Alternatively, Raskolnikov is portrayed to be both depressed and happy. This allusion is an extension of the emotional conflict that beleaguers the character. Raskolnikov is depressed and sad given his restless situation which is mainly propelled by his internal conflicts. As a depressed party, Raskolnikov repeatedly considers suicide. His suicidal tendencies are exposed when he determines that "all this must be ended today, once and for all, immediately that he would return home without it, because he would not go on living like that" (Dostoevsky 146). Still, Raskolnikov finds his happiness in Sonia who he falls in love with and enjoys being around. Sonia inspires him to be more positive about life and makes him wants to denounce his previous evil ways. Thus, Raskolnikov is shown to be the subject of both positive and negative emotions which significantly influence his actions. In exploring the idea of simultaneous depression and happiness, the author negates the possibility of the existence of ultimate, unmarred unhappiness. Overall, there are instances when one may be happy and other times when depression sets in. These shifts represent the true nature of man given his imperfections. Dostoevsky’s reflection of the contradictory emotions alludes to the constant shifts in life that we experience and the need for the control of emotions in responding to given challenges. The absence of happiness in Raskolnikov’s life serves as a catalyst of his evil tendencies. It is therefore necessary for one to be happy in life in order to be happy.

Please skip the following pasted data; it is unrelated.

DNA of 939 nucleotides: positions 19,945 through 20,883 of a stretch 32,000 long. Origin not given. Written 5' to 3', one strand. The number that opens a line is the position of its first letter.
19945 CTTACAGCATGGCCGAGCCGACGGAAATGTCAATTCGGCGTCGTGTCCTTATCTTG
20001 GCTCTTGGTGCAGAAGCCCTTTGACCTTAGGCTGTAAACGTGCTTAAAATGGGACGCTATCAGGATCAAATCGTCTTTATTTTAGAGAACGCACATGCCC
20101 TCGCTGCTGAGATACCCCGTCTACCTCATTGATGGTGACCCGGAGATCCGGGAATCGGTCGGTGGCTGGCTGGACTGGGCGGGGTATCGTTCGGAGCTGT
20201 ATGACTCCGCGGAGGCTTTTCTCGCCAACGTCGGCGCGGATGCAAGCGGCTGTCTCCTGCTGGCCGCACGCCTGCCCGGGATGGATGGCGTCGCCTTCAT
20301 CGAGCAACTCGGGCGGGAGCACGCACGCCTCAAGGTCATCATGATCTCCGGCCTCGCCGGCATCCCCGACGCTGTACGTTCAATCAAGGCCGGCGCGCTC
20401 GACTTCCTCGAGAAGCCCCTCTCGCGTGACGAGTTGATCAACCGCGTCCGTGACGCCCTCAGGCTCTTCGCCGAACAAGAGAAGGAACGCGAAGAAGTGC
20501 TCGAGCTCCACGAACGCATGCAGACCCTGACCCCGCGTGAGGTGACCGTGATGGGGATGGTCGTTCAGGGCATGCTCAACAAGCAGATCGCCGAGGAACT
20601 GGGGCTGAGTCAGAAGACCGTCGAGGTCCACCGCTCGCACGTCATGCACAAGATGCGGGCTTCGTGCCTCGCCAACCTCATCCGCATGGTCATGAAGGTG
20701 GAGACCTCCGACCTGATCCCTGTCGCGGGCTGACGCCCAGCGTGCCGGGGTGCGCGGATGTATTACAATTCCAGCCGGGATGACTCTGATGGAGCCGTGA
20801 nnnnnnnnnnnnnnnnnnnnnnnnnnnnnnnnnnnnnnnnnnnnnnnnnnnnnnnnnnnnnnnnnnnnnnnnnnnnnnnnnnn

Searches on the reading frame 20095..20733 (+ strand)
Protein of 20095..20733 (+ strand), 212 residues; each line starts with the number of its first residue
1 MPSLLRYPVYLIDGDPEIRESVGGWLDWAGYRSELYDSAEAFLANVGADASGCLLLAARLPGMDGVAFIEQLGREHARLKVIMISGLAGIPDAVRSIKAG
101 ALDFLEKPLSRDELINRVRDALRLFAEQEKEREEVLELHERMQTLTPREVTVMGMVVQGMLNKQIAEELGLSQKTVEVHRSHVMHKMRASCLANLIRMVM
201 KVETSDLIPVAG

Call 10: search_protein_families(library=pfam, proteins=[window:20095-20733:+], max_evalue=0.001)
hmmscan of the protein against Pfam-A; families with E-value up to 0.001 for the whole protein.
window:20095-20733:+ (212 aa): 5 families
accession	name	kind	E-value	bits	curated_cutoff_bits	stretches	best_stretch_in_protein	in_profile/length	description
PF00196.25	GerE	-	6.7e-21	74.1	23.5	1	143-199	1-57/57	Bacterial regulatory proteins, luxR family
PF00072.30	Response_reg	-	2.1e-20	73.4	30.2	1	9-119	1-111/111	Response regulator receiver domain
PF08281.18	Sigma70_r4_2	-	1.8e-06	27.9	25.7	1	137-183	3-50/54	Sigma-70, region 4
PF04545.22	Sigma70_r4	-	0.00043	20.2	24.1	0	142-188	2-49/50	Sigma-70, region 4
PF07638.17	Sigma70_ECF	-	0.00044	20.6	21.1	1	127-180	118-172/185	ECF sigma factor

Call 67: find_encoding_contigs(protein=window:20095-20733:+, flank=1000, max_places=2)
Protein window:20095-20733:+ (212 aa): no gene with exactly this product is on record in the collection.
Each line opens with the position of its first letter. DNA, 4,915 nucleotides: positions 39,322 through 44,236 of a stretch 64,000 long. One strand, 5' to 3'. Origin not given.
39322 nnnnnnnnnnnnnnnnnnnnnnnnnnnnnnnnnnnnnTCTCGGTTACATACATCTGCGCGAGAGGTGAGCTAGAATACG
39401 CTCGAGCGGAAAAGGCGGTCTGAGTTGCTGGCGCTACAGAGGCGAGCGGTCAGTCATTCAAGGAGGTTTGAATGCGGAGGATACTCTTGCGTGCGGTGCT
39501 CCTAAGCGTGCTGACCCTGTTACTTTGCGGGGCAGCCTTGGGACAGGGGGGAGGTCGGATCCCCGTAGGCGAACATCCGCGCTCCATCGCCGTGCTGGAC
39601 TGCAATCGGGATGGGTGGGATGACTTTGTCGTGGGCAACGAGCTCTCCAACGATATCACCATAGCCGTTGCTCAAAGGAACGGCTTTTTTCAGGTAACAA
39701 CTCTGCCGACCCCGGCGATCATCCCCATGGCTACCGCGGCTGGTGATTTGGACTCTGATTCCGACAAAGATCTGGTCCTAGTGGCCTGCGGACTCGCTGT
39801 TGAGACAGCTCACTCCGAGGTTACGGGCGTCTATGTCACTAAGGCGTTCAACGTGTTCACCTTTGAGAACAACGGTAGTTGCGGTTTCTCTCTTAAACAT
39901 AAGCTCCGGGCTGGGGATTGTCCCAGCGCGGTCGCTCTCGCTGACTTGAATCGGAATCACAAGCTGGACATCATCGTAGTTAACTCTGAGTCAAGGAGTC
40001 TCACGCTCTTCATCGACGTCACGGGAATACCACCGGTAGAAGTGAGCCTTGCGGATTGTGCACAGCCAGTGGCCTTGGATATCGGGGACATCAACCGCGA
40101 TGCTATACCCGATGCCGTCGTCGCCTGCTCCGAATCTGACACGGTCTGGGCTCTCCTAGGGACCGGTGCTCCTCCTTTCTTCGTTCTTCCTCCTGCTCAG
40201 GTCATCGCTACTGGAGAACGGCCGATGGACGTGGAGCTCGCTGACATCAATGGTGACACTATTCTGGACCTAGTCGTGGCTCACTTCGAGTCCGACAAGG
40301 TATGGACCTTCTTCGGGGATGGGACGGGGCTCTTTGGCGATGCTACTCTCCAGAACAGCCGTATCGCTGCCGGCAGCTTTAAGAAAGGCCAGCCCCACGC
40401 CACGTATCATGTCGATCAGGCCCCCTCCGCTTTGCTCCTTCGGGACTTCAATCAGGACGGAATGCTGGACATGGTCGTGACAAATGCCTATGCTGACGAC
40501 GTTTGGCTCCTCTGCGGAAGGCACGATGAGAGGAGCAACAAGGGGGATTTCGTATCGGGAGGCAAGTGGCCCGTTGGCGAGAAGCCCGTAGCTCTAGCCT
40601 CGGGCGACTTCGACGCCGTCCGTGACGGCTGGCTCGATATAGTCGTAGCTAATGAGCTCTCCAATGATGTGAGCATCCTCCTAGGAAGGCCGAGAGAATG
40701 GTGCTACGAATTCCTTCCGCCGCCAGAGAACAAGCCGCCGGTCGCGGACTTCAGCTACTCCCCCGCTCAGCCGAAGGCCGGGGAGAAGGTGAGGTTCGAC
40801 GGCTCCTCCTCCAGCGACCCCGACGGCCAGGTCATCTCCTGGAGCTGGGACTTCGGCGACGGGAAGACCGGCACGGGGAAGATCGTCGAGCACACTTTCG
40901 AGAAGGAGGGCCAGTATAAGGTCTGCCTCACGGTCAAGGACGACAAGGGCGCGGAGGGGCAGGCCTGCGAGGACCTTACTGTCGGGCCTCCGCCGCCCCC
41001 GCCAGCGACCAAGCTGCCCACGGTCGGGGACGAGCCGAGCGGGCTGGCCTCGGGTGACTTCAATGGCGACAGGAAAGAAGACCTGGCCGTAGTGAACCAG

Similarly, Raskolnikov is shown to be both callous and compassionate. When he realizes that his sister is about to marry Luzhin, he immediately recognizes that she would not be happy and thus seeks to dissuade her from entering into an institution that would only curtail her happiness. To discourage her from the initiative, Raskolnikov proclaims that "if you marry Luzhin, I (he will) cease to look on you as a sister" (Dostoevsky 229). This is a reflection of Raskolnikov’s compassionate nature. He feels for his sister since he is aware of the turmoil that is beleaguering her currently. Nonetheless, he immediately reverses his stance and assumes a callous character by proclaiming "What am I making a fuss for? Marry whom you like" (Dostoevsky 229). He assumes a countenance that does not care for the tribulations that her sister may suffer in the given union. Overall, he distances himself from his sister’s pain which significantly marks his callous nature. His compassionate nature is further observed when he offers to help Katerina pay off the doctor’s bills when her husband is knocked down by a carriage. He tells her "don’t be uneasy, I’ll pay" (Dostoevsky 327). He further offers her "twenty roubles" (Dostoevsky 339). Still, his callous nature is immediately projected when he regrets the decision to give Katerina the only money that he had for his rent.